HSP Toolbox: Daily Journaling


Photo by Hayley Maxwell on Unsplash

Highly sensitive people tend to be empathic by nature, but focusing on the wants and needs of others can sometimes result in self-neglect. Unexpressed thoughts or feelings can lead to stress, anxiety, and poor health. However, expressing yourself does not mean you have to confide in another person. The simple act of writing on paper gives you an outlet for your inner life and protects you from reactions or criticisms that a person might have. Journaling might seem like a daunting task, but if you keep your expectations low, you can create a safe place for honesty.

Daily Journaling

You do not have to be a great writer or have nice penmanship to benefit from this activity. You just need to be honest with and compassionate toward yourself.

  1. Necessary tools: a notebook and a pen. I encourage you to write, not to type. You could do this activity with a word processor on your computer, but the act of writing by hand discourages self-criticism and impulsive editing.
  2. Write two pages in long hand, front and back. The ominous tick of a timer can interrupt the flow of your thoughts onto the page. By setting a goal to write until you’ve filled up two pages, you’re free to take as much or as little time as you need.
  3. Do not censor or editYour inner critic will want to scratch out a poorly worded sentence. Your mind is not subject to readership.
  4. Be honest. Your inner empath will refrain from saying what you really feel (i.e. “My neighbor is so rude for blasting the music at 2 AM.”). No one will see these pages but you. You can’t afford to lie to yourself.
  5. Keep writing. Even if you have nothing to write about, then write: “I have nothing to write about.” Keep the physical act of writing going no matter how pointless it seems.
  6. Do it daily. Committing to daily journaling is for your wellbeing. You do it daily because you deserve to be honest with yourself daily. You deserve to say exactly what’s on your heart and mind. You deserve to put yourself first for two pages a day.
  7. Be mindful. Over time, you will notice subtle changes in your self-awareness and mood. Take note of the themes in your writing and how your issues resolve through pen and paper.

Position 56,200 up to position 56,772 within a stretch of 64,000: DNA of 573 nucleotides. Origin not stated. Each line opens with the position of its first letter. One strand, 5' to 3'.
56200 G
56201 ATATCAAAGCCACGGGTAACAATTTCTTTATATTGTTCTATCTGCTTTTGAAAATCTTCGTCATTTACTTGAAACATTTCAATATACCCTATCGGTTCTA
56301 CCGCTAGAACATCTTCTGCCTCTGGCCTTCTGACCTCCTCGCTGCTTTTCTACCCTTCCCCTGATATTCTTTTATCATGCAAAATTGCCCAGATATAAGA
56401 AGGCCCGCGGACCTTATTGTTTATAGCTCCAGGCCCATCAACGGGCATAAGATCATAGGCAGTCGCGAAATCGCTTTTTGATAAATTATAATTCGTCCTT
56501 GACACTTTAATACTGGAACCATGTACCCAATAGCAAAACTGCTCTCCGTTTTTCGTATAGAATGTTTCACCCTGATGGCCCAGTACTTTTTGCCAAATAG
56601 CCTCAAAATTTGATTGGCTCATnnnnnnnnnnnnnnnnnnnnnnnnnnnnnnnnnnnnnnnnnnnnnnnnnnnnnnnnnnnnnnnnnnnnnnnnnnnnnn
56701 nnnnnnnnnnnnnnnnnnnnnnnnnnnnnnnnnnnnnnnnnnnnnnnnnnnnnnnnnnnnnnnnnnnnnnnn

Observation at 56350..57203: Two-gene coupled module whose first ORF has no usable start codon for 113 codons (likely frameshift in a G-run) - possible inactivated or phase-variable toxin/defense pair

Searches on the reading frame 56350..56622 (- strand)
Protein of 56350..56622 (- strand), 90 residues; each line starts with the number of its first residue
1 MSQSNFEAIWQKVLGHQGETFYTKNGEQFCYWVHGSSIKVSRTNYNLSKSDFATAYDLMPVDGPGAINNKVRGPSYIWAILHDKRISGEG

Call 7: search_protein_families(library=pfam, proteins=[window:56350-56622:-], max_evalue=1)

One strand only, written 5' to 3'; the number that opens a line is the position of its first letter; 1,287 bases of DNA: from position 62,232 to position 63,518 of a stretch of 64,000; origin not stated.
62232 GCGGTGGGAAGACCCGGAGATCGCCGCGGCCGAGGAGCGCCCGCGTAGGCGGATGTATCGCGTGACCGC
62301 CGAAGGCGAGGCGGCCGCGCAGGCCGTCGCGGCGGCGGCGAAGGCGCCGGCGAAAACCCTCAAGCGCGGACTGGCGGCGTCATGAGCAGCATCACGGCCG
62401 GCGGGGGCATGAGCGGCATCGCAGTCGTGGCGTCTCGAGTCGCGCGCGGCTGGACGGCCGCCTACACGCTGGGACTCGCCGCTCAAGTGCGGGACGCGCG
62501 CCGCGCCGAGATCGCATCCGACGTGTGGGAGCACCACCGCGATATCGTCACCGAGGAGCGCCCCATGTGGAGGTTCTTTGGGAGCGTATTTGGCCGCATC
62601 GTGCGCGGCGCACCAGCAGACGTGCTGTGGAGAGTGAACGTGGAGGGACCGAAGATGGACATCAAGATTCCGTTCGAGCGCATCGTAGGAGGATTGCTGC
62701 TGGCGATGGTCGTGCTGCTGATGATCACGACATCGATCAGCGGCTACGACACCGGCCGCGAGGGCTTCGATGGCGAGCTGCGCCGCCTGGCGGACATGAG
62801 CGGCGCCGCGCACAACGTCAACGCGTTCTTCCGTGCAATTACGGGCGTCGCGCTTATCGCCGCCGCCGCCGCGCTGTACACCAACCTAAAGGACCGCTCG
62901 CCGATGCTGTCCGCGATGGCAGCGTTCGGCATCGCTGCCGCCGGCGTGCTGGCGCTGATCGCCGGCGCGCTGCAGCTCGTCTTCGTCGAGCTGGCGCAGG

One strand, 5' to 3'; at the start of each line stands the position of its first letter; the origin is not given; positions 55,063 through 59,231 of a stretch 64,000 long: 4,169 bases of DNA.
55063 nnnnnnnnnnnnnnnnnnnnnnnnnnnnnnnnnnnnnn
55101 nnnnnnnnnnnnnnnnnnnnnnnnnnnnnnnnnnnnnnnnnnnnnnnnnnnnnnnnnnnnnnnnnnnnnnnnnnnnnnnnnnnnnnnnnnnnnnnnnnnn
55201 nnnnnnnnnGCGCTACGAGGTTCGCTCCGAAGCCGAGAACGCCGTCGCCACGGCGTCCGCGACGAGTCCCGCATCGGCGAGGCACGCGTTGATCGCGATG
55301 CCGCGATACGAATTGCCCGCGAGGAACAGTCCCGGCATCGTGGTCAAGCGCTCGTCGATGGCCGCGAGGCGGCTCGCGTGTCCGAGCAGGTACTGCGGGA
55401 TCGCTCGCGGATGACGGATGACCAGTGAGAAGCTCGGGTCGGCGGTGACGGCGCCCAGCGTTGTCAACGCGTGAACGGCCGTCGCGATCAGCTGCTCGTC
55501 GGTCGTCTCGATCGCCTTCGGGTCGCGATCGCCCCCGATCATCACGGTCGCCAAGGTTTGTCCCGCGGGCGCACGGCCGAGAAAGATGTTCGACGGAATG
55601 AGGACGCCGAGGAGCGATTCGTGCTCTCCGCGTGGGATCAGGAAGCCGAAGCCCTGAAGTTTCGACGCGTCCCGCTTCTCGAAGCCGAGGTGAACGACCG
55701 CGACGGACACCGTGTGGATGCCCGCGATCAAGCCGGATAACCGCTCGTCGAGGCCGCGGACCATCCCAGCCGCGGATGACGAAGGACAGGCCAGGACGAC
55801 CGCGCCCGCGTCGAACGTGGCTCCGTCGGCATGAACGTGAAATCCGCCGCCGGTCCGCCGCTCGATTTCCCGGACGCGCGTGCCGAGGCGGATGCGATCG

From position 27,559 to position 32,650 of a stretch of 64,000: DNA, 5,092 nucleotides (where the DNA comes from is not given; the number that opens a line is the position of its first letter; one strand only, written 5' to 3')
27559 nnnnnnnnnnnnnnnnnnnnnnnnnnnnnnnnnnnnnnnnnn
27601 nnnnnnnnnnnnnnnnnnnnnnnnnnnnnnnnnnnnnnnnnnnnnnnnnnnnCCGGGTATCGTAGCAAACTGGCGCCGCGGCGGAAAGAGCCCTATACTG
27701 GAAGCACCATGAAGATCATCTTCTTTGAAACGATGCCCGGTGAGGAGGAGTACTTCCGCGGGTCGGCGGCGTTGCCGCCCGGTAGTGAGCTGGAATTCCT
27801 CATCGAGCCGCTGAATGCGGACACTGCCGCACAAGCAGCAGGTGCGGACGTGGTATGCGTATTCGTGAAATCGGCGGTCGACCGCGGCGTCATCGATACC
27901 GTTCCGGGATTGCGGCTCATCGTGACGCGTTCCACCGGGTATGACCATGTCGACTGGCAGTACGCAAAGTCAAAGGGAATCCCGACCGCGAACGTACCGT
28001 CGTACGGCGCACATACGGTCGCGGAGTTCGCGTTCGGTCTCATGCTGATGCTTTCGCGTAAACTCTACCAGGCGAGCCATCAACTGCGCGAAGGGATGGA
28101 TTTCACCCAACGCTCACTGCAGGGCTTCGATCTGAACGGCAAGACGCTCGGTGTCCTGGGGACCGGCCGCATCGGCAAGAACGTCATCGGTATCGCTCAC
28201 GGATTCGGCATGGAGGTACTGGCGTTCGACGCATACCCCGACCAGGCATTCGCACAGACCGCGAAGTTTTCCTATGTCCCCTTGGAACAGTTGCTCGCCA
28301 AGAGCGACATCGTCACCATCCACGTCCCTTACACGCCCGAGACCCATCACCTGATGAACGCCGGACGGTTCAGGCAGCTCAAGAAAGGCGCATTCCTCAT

You can combine this activity with the Breathing Meditation to create a healthy ritual to start or end your day.

About ladyakery

Natasha Akery is a writer and editor for One for One Thousand, an online writing and photography community. She is a certified yoga instructor and earned a B.A. in Religious Studies. Natasha lives in South Carolina with her husband Matt and daughter Eleanor. Connect with her on Twitter and Google+.


  1. Anja on January 26, 2015 at 1:14 pm

    Journaling can be great, I agree – I’ve been writing since my teenage years, and later started doing Julia Cameron’s “morning pages”, which is rather similar to what you describe. Quite often it’s helpful to me, but at times I find that the journaling actually makes me feel more oversensitive to everything that’s going on – and me then less capable to deal with the everyday stress of life, and at times I get into “head-analysis” space while writing, which is one way to not actually feel what I’m feeling. I wonder if others have made this experience as well.

    • Maria Hill on January 26, 2015 at 2:18 pm

      Hi Anja,

      I personally like journaling to release anything that builds up. Unfortunately if something is unresolved it may come up again and again until we resolve it and so it may show up in our journaling. That may or may not be happening for you. I think the less you judge yourself and the more you simply release the easier it will be for you to move on from what is coming up for you. I hope this helps.

      All the best,

    • Anja on January 28, 2015 at 7:19 pm

      It does help, thank you – it’s always good to be reminded of that :).